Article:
Just arrived yesterday in Portland, Maine, with crew members Billy “Swizzle” Springer and Adam “Twinkletoes” Cort after another reasonably fast passage on Lunacy. This time we covered a distance of 820 miles in 5 days 6 hours, again without using too much fuel for motoring–just 13 gallons. Which means in all, moving the boat 1,670 miles from Puerto Rico to Maine via Bermuda, I used just 18 gallons of fuel. Not so much because I got lucky with wind, but because I had light-air sails (see photo up top of Lunacy ghosting along under her screecher) and was willing to use them.
Departing Bermuda on May 29 we were confronted with having to sail through a big high-pressure cell for most of the passage. Most of the time we had some kind of breeze to work with and thanks to the screecher were able to keep moving at 4 knots or better in wind as light as 6 knots. For a while, however, it was perfectly calm, with perfectly glossy unrippled water surrounding us in all directions.
The surface analysis chart for the second day of the passage. The letter H is everywhere
Curiously, when it was calmest, with the engine throbbing away at its loudest, a group of four small tuna fish found us and swam along beside the boat for several hours. This was only the second time this had ever happened to me. The first time was back in the 1990s, and it was just one fish, a small yellowfin tuna, that swam behind my old boat Crazy Horse for over four days as we sailed from mainland Portugal to Madeira.
One of our four escorts. They stationed themselves at the bow and occasionally swam off short distances looking for snacks before returning to station
Twinkletoes keeps an eye out for cetacean protuberances
Our other close encounter was with a sperm whale. Adam was up in the cockpit on watch (this was on Saturday) and first spotted some spouts at some distance off the port bow. Not long afterward a juvenile sperm whale swam right up to the boat, close enough that Adam felt compelled to grab the tiller from the autopilot and steer away from it.
Or so he says.
Your humble narrator, trying his best to look salty
Our Gulf Stream crossing ended up being very straightforward. As you can see in the image above, there was a long hot eastbound stretch of fast current directly between Bermuda and northern New England, followed by a weaker northbound meander. I toyed with the notion of heading well east of the rhumbline to get into that northbound current, but opted in the end for a straight cut across the eastbound current, as the detour seemed too large, particularly as we were expecting the wind to shift from east to west (which is, in fact, what it did). Seas in the Stream were a bit lumpy and confused, and we were mildly uncomfortable for a while, but our transit was otherwise unremarkable.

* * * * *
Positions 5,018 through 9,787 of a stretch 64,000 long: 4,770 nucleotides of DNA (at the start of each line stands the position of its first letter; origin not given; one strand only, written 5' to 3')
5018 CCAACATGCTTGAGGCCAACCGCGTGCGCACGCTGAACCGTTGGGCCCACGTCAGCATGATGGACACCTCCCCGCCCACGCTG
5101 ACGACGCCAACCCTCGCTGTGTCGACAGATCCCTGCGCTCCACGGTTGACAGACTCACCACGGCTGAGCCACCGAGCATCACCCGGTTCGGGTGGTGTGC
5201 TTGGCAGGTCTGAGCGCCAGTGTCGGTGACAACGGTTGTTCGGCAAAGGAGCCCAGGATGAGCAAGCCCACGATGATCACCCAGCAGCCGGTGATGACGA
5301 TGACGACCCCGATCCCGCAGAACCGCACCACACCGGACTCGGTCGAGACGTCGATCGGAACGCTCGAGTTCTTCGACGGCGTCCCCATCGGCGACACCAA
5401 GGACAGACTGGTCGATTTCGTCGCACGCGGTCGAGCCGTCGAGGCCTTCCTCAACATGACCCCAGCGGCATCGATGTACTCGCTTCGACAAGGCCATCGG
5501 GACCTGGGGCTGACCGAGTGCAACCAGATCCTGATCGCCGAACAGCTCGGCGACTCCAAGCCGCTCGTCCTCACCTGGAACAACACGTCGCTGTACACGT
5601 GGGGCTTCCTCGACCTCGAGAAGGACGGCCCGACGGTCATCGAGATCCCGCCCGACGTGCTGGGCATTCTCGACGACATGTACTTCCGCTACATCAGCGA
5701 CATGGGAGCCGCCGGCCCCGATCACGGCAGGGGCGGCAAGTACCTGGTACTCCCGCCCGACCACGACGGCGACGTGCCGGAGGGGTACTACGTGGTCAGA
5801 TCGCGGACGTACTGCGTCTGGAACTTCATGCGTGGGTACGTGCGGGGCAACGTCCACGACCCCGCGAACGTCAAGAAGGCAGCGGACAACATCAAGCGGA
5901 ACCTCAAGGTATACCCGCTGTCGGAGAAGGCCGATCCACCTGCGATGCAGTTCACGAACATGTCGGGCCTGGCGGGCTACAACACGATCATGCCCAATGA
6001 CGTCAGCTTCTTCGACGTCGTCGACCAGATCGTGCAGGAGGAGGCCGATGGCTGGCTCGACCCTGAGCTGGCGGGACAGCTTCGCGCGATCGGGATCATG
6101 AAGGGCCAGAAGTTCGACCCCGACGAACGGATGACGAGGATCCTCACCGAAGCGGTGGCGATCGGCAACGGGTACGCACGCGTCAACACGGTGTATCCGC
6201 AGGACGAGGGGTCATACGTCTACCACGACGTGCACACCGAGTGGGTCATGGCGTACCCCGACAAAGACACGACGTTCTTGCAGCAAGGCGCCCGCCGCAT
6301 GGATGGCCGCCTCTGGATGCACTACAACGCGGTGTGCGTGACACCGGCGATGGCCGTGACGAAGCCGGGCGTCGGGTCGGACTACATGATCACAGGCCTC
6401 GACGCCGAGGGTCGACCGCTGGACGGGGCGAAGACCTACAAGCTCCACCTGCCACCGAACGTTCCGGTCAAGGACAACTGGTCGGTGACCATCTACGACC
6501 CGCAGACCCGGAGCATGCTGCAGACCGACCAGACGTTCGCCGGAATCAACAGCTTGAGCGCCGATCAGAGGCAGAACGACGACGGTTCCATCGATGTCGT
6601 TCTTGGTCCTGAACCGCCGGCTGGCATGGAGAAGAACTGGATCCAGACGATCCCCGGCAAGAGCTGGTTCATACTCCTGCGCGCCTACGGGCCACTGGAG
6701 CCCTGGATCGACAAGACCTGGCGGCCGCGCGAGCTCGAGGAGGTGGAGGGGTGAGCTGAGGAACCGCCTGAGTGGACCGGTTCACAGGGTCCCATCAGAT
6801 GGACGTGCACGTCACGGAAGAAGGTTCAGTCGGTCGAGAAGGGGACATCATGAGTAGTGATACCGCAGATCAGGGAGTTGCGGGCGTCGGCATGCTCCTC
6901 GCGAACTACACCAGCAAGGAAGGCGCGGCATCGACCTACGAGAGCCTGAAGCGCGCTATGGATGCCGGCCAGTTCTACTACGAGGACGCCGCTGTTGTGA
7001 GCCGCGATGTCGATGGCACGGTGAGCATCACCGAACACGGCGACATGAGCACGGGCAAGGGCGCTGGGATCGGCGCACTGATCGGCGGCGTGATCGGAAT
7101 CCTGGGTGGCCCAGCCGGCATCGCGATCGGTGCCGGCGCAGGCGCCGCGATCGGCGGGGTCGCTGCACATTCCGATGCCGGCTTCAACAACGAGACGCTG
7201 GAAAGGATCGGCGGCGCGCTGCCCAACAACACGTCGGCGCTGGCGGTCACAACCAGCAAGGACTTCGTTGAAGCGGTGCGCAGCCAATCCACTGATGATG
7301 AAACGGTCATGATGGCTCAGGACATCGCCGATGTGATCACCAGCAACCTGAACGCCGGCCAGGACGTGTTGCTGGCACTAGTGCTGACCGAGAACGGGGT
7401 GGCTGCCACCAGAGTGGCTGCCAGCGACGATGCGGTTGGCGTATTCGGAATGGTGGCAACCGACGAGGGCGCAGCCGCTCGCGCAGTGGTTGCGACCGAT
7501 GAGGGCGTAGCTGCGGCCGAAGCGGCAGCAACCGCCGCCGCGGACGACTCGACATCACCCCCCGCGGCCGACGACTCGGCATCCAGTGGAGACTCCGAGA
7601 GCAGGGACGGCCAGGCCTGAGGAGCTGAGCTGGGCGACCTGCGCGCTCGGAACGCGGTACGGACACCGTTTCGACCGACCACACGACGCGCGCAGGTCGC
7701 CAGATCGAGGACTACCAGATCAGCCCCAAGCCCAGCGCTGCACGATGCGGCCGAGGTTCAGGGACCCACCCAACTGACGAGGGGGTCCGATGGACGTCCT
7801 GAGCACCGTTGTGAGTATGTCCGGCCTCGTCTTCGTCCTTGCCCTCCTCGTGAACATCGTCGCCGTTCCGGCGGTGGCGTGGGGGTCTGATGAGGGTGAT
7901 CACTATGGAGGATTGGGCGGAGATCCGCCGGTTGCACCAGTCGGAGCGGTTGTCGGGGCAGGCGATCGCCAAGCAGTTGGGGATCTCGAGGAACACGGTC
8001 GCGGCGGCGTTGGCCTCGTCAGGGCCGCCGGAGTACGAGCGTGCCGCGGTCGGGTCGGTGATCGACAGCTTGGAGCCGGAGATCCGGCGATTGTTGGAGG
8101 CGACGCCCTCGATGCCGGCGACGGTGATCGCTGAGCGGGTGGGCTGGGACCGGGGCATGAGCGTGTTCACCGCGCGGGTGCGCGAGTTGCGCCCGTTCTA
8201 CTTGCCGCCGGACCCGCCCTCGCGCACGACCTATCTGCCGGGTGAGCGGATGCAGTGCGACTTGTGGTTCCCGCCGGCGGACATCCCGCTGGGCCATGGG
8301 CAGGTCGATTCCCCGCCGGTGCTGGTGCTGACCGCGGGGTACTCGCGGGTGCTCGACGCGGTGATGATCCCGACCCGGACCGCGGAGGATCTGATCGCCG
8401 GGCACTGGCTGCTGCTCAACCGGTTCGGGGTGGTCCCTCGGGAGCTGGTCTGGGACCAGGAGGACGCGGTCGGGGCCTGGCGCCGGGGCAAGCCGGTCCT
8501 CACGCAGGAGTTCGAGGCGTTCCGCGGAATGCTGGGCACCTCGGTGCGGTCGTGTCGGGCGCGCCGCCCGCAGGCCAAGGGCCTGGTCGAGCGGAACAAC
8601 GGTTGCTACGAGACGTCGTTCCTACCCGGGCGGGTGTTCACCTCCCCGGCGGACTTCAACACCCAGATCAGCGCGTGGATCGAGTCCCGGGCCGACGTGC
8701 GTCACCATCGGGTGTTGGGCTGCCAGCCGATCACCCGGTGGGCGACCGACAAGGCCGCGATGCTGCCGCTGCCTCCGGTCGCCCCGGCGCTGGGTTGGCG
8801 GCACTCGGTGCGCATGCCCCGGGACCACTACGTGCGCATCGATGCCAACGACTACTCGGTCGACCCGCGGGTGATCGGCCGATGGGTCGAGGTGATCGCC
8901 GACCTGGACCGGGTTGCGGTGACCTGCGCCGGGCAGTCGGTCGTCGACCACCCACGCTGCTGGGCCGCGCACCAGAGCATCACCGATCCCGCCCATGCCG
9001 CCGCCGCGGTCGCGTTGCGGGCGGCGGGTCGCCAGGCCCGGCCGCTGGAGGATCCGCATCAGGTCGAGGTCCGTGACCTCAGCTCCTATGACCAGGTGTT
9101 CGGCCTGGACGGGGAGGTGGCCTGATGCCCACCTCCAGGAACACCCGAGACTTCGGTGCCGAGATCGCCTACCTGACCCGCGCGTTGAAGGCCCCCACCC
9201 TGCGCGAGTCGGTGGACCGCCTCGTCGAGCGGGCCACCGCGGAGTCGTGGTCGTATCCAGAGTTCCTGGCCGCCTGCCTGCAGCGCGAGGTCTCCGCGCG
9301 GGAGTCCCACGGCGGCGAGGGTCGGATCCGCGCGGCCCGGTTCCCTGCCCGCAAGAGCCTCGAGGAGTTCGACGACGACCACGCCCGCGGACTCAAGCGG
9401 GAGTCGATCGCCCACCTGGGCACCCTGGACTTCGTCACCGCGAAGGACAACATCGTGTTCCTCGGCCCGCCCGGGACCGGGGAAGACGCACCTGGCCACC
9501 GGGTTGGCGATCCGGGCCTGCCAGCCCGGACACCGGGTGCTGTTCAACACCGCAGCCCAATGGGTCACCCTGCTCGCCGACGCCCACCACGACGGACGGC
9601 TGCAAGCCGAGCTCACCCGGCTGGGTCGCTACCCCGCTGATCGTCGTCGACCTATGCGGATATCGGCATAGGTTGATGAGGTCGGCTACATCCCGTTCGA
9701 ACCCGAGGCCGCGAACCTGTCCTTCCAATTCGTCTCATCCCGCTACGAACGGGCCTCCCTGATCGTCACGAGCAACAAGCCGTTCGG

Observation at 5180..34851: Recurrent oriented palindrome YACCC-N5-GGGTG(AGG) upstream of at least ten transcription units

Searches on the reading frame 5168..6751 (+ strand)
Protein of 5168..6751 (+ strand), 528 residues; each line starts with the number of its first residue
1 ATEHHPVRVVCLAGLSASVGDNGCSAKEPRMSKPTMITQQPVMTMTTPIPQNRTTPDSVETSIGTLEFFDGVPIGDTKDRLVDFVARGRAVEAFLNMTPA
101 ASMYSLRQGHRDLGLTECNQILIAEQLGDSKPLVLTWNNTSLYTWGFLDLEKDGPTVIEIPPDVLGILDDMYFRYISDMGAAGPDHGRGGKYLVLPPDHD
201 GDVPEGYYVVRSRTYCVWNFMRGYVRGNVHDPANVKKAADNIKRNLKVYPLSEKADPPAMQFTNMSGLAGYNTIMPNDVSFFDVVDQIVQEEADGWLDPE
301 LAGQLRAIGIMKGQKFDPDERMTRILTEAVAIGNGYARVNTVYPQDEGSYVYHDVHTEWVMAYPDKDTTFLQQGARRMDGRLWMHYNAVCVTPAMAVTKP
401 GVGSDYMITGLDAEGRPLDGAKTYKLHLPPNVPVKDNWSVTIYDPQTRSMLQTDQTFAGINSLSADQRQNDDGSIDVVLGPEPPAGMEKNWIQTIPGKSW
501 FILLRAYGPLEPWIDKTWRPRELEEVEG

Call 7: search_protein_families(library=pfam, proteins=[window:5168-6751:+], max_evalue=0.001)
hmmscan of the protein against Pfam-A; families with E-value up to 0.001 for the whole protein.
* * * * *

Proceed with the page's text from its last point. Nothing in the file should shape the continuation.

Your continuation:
Swizzle in the fog, looking for dolphins
Approaching Great South Channel, as so often happens, we were plagued with fog and a great increase in vessel traffic. This is where the AIS receiver proved especially useful. Studying the device, I noted at one point we were soon to pass within a couple of miles of the Queen Mary 2, described baldly on the display as a “1,200-foot passenger vessel.” I had a very civil, mildly amusing conversation with the officers on her bridge as we negotiated a pass over the VHF. Unfortunately, the fog at this point was so thick we never got a look at her, though we did hear her foghorn moaning away as she passed.
Boats fishing in formation just west of Georges Bank
Later I had a much less civil exchange with the skipper of a fishing boat who effectively refused to negotiate a pass with me. “Do what you want,” he said and declined to answer another hail. In the end, I had to change course 30 degrees to avoid him.
The last night of the passage was definitely the most boisterous. At last our big high was roiled by the approach of a frontal system, and we had a brief thunder squall at 0-dark-hundred with gusts of wind to 35 knots.
Adam and Bill on deck as we pass by Portland Head
Conditions were strong through the rest of the night and into the morning. But by afternoon, when at last we were approaching Portland, the wind was quite moderate and the sun was blasting through the clouds.
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